My favorite Fellini film is "Juliet of the Spirits"- 1965 and the first one that I saw of his films around 1989 or 1990. As Fellini fans know this was his first color movie. These two films are akin to each other as they share simular storylines and the main character stepping in and out of reality and into their fantasy world to cope with the bitter realities of life.
Anouk Aimee makes a return appearance as Guido's wife. She was in his previous film "La Dolce Vita", as Maddelena the bored Rome socialite. Sandra Milo who plays Carla, the mistress who's vying for Guido's attention and every moment. Sandra Milo also potrays Suzy, the head of a bordello style household in "Juliet of the Spirits" and befreinds Juliet, played by the real life Mrs. Fellini, Giulietta Messina. The beautiful Claudia Cardinale as Guido's muse and actress he obsessively desires sexually and desperately wants to cast in his next film which never comes to fruition. Barbara Steele as the young fling of a disolving marriage of Mario, an old freind Guido bumps into at the resort he's staying at in order to get those creative juices flowing for a screenplay. Barbara Steele played the doctor who tries to help rid Barnabas Collins of his vampirism in the prime time revival of "Dark Shadows" on NBC in the late 80's. Mario Pisu and Catarina Borato are from his stable of actors he utilizes in his films.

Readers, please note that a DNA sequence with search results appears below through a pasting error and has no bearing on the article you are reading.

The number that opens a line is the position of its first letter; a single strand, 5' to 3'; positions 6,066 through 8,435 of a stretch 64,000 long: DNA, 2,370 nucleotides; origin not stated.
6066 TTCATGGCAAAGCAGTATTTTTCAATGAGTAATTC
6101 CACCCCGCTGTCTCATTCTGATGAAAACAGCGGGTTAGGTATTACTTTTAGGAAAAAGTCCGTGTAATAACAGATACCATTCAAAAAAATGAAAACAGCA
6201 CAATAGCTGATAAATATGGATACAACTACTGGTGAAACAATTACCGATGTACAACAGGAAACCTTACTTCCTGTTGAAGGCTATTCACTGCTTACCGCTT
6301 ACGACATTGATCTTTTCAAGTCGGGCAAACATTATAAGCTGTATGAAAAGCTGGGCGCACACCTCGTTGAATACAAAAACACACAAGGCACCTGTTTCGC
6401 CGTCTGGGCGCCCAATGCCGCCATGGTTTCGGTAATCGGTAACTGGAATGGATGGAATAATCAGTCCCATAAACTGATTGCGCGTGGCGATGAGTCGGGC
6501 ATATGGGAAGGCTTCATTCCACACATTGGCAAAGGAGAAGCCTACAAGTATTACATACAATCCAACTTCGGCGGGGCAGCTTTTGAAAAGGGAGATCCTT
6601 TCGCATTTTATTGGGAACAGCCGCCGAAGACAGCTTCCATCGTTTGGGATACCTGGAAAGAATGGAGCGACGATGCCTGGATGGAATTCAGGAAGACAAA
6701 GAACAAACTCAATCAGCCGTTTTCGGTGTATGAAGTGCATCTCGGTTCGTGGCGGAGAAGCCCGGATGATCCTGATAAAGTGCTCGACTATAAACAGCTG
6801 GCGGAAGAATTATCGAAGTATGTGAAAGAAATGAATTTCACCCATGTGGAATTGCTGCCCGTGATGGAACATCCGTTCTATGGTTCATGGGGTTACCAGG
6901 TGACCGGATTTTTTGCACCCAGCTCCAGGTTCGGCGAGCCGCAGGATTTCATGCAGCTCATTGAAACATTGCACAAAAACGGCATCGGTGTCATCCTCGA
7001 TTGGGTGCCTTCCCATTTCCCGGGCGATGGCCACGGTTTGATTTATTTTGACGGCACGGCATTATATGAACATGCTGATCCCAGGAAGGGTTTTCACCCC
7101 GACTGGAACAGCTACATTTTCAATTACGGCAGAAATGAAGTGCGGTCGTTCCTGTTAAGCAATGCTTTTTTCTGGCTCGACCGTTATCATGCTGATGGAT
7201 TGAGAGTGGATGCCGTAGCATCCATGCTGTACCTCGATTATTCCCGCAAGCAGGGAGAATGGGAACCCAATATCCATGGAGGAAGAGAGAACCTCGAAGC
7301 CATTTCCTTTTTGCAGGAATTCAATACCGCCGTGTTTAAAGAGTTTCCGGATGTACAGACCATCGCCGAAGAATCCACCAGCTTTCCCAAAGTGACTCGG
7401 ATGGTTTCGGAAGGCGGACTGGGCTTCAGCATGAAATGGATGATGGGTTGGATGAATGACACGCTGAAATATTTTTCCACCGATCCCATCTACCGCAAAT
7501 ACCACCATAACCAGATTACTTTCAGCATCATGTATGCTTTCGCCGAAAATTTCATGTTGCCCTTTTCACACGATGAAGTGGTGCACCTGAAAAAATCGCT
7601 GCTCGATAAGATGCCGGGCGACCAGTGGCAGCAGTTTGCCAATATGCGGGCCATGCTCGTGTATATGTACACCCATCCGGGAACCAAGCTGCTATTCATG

I suggest If you're a new comer to Fellini, watch "La Dolce Vita","8 and half", and "Juliet of the Spirits". He was on a streak of excellence from the late 50's through the mid to late 60's. ...more info
8 1/2 opens in a dream. Or maybe more precisely, a daydream. A man is stuck in heavy traffic. Not a car is moving. It's utter gridlock. It appears that most everyone in close proximity is deeply focused on him, with the exception of a car or two and in short order, his car begins to fill with smoke. He begins to choke and tries to escape the car but cannot. He struggles with the latches, but has to crawl out a window. Then he proceeds to float above the gridlocked traffic and into the sky, where he notices a rope tied to his ankle and a man below is basically flying him like a kite. The man is actually trying to pull him to the ground. The man in the sky reaches to liberate his leg from the rope, wishing to float away free. But the dream ends.
Guido is a mollycoddled famous director who we find, in the beginning of the film, being pampered and who's "well being" is being scrutinized by a room full of attendants. I'm tempted to do a straightforward account as if this were a simpler film, but 8 1/2 is a film about the making of a film and simultaneously, what seems to be, a real-time documentary about said film about a film. But I don't think that's complex enough. A fourth dimension to add might be the context of Fellini's actual life is being played out above and beyond that. Fellini does a pretty fine job at intertwining those threads, with an emphasis on his self-examination. He lays it all out there. He may have benefited more from a Freudian examination.